Kirill Kudryavtsev/AFP via Getty Images
The Kremlin is increasingly squeezing the free flow of information online for Russians as its war with Ukraine continues.
Russian authorities say Facebook has been blocked. Using Twitter has gotten harder. TikTok is no longer letting people in Russia upload new material after the country passed a law criminalizing so-called “false information” about the invasion.
Other popular apps, like YouTube and messaging app Telegram, are still available and widely used.
Meanwhile, many Russians are outfoxing the bans by turning to virtual private networks, or VPNs, to access blocked social media networks and news sites. VPNs are widely used to get around internet restrictions in places like China. Demand for VPNs in Russia was 668% higher on Mar 3 than it was in the week prior to the invasion, according to Top10VPN, a privacy monitoring service.
It’s not easy to get a clear picture of what’s going on with tech companies in Russia. The Kremlin’s directives against online platforms can be vague or confusing and on-the-ground reports from Russia about how social media and other apps are working vary.
NPR compiled a rundown of what we know about the state of some leading social media and online services in Russia.
Russian authorities said on Friday that they fully blocked Facebook, capping a week in which the tech giant heeded European requests to block Russian-backed media outlets in the EU and made state media posts harder to find in the rest of the world.
Communications regulator Roskomnadzor cited recent restrictions on Russian media outlets in its announcement, accusing Facebook of “discrimination.”
Facebook and other platforms blocked RT (formerly Russia Today) and Sputnik in Europe to comply with EU sanctions, and in other countries including Ukraine and the United Kingdom at the requests of their governments. The EU’s ban also applies to traditional broadcast media organizations in Europe.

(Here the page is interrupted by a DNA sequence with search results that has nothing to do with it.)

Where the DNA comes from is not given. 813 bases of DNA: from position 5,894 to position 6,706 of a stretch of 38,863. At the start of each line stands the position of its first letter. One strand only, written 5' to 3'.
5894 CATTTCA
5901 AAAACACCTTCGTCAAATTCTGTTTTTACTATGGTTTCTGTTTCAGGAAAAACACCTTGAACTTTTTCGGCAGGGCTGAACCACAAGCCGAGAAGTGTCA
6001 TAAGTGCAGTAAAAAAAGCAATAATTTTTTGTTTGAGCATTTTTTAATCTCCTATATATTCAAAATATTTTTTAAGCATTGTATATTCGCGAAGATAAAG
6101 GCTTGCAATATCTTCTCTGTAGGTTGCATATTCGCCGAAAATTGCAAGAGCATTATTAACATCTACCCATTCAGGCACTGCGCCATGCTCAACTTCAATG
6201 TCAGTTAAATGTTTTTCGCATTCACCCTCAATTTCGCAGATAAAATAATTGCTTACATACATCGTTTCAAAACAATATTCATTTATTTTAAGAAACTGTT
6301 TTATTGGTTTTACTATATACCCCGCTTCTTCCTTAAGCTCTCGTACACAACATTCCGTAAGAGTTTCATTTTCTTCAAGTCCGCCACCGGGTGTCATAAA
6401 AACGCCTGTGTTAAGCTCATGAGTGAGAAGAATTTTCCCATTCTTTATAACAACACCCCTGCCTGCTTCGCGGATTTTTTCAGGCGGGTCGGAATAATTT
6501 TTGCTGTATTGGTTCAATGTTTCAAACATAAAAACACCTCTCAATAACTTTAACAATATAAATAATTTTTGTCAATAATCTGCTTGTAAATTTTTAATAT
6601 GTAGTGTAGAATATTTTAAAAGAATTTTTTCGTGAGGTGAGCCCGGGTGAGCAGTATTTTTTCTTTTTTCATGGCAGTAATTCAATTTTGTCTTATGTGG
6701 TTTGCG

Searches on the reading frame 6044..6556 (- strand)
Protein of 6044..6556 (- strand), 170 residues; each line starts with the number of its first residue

Facebook parent company Meta says it’s also slapping warning labels on posts with links to Russian state media stories and limiting their reach on Facebook and Instagram, which it also owns.
Some users in Russia who logged on to Facebook on Friday evening after the government announced the ban saw the message: “This page isn’t available right now.”
Instagram, which is more popular in Russia than Facebook, is still functioning, although some users have reported the photo-sharing app is only available in English after a recent update.
A Meta spokeswoman told NPR Russia’s actions against the company do not appear to be impacting WhatsApp, the Meta-owned messaging service.
After reports that Russia also fully cut off Twitter on Friday, Twitter officials said they could not confirm widespread disruptions beyond the service being throttled, which the company said began at the start of the invasion.
But on Monday, a Twitter spokesman confirmed that people in Russia are increasingly “having difficulty” using the platform in the country. Officials at Twitter said they were working to restore service in the country.
According to the Russian government’s online registry, authorities have restricted access to Twitter under a federal law regulating calls for riots, extremism, protests and the spread of false information.
Twitter has banned RT and Sputnik in Europe in line with the EU sanctions. Like Facebook, it’s also putting warning labels on and reducing the reach of tweets with links to Russian state media outlets.